5-Fluorouracil Toxicity and Dihydropyrimidine Dehydrogenase Enzyme: Implications for Practice

Jessica Latchman

Ann Guastella

Cindy S. Tofthagen

chemotherapy, quality of life, supportive therapies
CJON 2014, 18(5), 581-585. DOI: 10.1188/14.CJON.581-585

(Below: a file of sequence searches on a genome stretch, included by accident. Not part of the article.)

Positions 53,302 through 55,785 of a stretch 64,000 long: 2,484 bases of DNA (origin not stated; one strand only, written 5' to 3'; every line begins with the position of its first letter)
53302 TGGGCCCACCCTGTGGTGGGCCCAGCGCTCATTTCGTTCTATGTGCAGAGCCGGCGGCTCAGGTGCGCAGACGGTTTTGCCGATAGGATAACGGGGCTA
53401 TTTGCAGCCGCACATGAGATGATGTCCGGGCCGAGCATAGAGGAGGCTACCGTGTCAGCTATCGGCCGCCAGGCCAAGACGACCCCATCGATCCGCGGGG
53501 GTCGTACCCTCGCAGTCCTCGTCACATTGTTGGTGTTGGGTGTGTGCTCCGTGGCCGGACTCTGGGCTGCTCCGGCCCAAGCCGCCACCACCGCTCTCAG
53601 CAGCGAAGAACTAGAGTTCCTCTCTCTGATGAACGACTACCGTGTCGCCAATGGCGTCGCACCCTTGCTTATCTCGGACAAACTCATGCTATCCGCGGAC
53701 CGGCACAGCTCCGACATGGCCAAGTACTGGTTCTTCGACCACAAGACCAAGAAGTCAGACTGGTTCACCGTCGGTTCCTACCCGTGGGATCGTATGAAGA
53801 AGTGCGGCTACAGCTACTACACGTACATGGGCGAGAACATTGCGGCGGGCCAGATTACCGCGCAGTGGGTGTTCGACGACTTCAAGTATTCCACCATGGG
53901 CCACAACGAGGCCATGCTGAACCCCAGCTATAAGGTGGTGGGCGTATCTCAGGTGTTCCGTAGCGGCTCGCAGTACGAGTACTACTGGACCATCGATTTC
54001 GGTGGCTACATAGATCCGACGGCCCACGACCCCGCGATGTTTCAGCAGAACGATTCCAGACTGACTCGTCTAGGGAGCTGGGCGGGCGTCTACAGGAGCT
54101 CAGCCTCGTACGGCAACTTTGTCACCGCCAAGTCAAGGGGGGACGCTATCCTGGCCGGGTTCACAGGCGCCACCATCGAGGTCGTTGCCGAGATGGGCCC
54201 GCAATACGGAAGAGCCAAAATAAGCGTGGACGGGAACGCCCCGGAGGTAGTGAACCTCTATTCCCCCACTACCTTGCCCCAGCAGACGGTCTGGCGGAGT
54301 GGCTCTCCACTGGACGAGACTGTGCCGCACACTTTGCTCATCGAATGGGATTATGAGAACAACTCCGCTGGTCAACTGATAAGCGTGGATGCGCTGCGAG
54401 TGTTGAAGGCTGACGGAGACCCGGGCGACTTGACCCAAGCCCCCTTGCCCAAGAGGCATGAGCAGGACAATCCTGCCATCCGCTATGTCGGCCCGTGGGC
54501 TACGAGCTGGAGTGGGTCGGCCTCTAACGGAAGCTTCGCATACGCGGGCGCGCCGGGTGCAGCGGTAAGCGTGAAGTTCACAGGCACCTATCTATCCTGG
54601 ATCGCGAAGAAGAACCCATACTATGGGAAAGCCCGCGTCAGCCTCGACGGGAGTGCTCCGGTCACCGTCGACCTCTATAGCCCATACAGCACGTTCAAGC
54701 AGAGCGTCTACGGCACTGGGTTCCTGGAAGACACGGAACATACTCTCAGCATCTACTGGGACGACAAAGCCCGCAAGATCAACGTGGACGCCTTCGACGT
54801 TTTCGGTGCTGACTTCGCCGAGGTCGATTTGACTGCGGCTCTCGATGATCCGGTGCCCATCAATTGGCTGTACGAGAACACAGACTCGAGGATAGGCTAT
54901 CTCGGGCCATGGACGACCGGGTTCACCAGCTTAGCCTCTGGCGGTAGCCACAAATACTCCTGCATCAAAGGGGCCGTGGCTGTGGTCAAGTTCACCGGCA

5-fluorouracil (5-FU) is a fluorinated pyrimidine analog, which is commonly used in combination chemotherapy for treating solid tumors. Dihydropyrimidine dehydrogenase plays an important role in catabolism and clearance of 5-FU. Any alteration in that sequence of enzymatic activity can lead to toxicity and even death in some patients. The most common loss of a functional allele of the dihydropyrimidine gene is the splice-site mutation c.1905+1G>A, which leads to deficiency of the enzyme. However, because of the small percentage of the population in which the deficiency occurs, routine screening is not recommended, and commercial testing is costly. Treatment measures for 5-FU toxicity are mainly supportive, including palliation of symptoms. Good patient assessment and education are imperative to early treatment of 5-FU-induced toxicity. Advanced oncology practitioners and oncology nurses should thoroughly educate patients and their caregivers on both the common and adverse side effects of 5-FU-based therapy and when it may be necessary to immediately contact their healthcare provider.

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